Spell - Tragic Magic - Metal Revolution
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Spell – Tragic Magic

Label: Bad Omen Records / Release date: 28th October 2022
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Couple of years ago Spell released Opulent Decay, which saw them dig noticeably deeper into the elements that gave their 70’s inspired psych rock the edge and differentiated them from most other bands inspired by the same era. By doing that the band achieved that overall gorgeous, dreamy feel that dominated the album, while the classic rock served as the ever-present foundation for the album.

Taking the critical praise of Opulent Decay into consideration it comes as no surprise that on Tragic Magic, the band picks up where its predecessor left off. What this means is that Spell deliver stellar musicianship in form of massive rhythm section, utterly tasteful guitars and melodies that are every bit as gorgeous as they are catchy, and every bit as memorable they are unpredictable.

What further elevates the overall experience are elements that might not be as apparent at first glance, but which play a vital role in making this band’s music what it is.
First of all, the eminent arrangements, that are not barely interesting, but rather clever and supportive of songs. Additionally, the tasteful keys tie core of the music well together ensuring the seamless flow of the music throughout the album.

Last but not least the band has an uncanny sense for adding some simple twists to the melodies and guitar solos, often by something as simple as use of one or two unanticipated notes, Spell manages turn the whole experience on its head. Examples are numerous, but just check out those minor twists to the already stunning chorus in “Hades Embrace” or the few notes, which make all the difference in guitar solo for “Fever Dream”.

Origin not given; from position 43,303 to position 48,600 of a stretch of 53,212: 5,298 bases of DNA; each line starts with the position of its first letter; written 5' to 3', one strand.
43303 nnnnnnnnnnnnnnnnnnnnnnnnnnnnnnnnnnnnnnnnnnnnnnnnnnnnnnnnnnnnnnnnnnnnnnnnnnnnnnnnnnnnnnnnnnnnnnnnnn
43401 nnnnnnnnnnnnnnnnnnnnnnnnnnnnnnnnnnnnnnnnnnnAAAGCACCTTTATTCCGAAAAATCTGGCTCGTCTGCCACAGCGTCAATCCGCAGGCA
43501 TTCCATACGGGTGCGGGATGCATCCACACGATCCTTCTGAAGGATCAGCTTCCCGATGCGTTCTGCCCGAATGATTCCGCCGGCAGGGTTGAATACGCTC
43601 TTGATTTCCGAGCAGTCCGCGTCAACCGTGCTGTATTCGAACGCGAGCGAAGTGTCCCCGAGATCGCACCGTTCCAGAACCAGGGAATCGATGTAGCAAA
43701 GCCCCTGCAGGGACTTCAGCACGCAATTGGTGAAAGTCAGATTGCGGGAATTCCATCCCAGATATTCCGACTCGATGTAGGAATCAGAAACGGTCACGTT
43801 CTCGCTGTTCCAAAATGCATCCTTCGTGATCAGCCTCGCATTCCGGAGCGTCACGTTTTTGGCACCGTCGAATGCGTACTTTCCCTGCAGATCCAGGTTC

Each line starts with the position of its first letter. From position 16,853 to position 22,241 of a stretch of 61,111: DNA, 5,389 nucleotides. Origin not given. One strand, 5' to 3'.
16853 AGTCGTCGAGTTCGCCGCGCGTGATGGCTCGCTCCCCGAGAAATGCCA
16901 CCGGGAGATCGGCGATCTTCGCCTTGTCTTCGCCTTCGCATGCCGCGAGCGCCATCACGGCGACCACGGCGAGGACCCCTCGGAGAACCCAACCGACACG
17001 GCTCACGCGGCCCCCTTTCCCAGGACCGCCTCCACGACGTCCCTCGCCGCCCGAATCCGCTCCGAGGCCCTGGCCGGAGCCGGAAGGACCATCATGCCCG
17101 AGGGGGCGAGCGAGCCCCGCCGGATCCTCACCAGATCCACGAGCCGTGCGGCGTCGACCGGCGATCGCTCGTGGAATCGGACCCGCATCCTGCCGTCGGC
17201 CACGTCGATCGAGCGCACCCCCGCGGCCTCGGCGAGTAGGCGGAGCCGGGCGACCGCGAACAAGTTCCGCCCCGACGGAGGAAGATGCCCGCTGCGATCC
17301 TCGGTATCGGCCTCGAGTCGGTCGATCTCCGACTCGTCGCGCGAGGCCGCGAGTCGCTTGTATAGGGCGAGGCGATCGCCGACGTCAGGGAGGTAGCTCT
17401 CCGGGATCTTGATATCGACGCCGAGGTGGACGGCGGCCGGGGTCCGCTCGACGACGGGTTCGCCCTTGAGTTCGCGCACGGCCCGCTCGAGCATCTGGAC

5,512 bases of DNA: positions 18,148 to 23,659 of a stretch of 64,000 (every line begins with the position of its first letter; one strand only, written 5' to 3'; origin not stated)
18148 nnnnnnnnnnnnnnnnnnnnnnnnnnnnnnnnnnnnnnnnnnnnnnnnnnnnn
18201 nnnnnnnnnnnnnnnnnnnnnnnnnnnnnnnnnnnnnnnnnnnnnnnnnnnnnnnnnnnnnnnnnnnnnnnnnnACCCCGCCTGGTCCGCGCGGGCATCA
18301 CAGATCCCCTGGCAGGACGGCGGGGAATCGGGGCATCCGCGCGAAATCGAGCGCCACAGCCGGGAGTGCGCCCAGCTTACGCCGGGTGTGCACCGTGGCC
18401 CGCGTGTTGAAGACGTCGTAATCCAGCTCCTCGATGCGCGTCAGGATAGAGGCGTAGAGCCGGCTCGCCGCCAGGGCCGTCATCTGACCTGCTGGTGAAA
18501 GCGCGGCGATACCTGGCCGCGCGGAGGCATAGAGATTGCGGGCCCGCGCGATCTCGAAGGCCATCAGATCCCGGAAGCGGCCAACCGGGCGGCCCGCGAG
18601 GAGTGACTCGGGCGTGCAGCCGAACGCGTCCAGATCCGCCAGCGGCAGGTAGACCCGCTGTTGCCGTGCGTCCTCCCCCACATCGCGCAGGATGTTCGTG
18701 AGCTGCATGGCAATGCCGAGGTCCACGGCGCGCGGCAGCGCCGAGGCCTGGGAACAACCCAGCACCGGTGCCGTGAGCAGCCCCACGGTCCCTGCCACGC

Musically the inspiration lies undeniably in classic psych rock of the 70’s, but the band is also influenced by the 80’s hard rock aesthetics, such as anthemic chorus’, crunchy opening riffs or lean NWOBHM double-guitar leads. Few times the band comes bit too close to their inspirations like on the opening riff and the solo on “Cruel Optimism”. But in general the band makes their influences their own and with gist of songwriting intact there is plenty to sink you teeth into.

Production and the overall sonic experience on this album seamlessly balances elements that are different in their expression into a rather eminently gelled whole. Gorgeous elements and rehearsal-space feel both play a crucial role in Spell’s sound, but the balancing the two is where the sonic magic occurs.

There is an ever-present hypnotic feel to Tragic Magic and combined with classic rock sound, the overall effect on the listener is rather uplifting. Much like on the predecessor it’s hard to listen to this album without a grin on your face and that in itself is rather refreshing in the genre.


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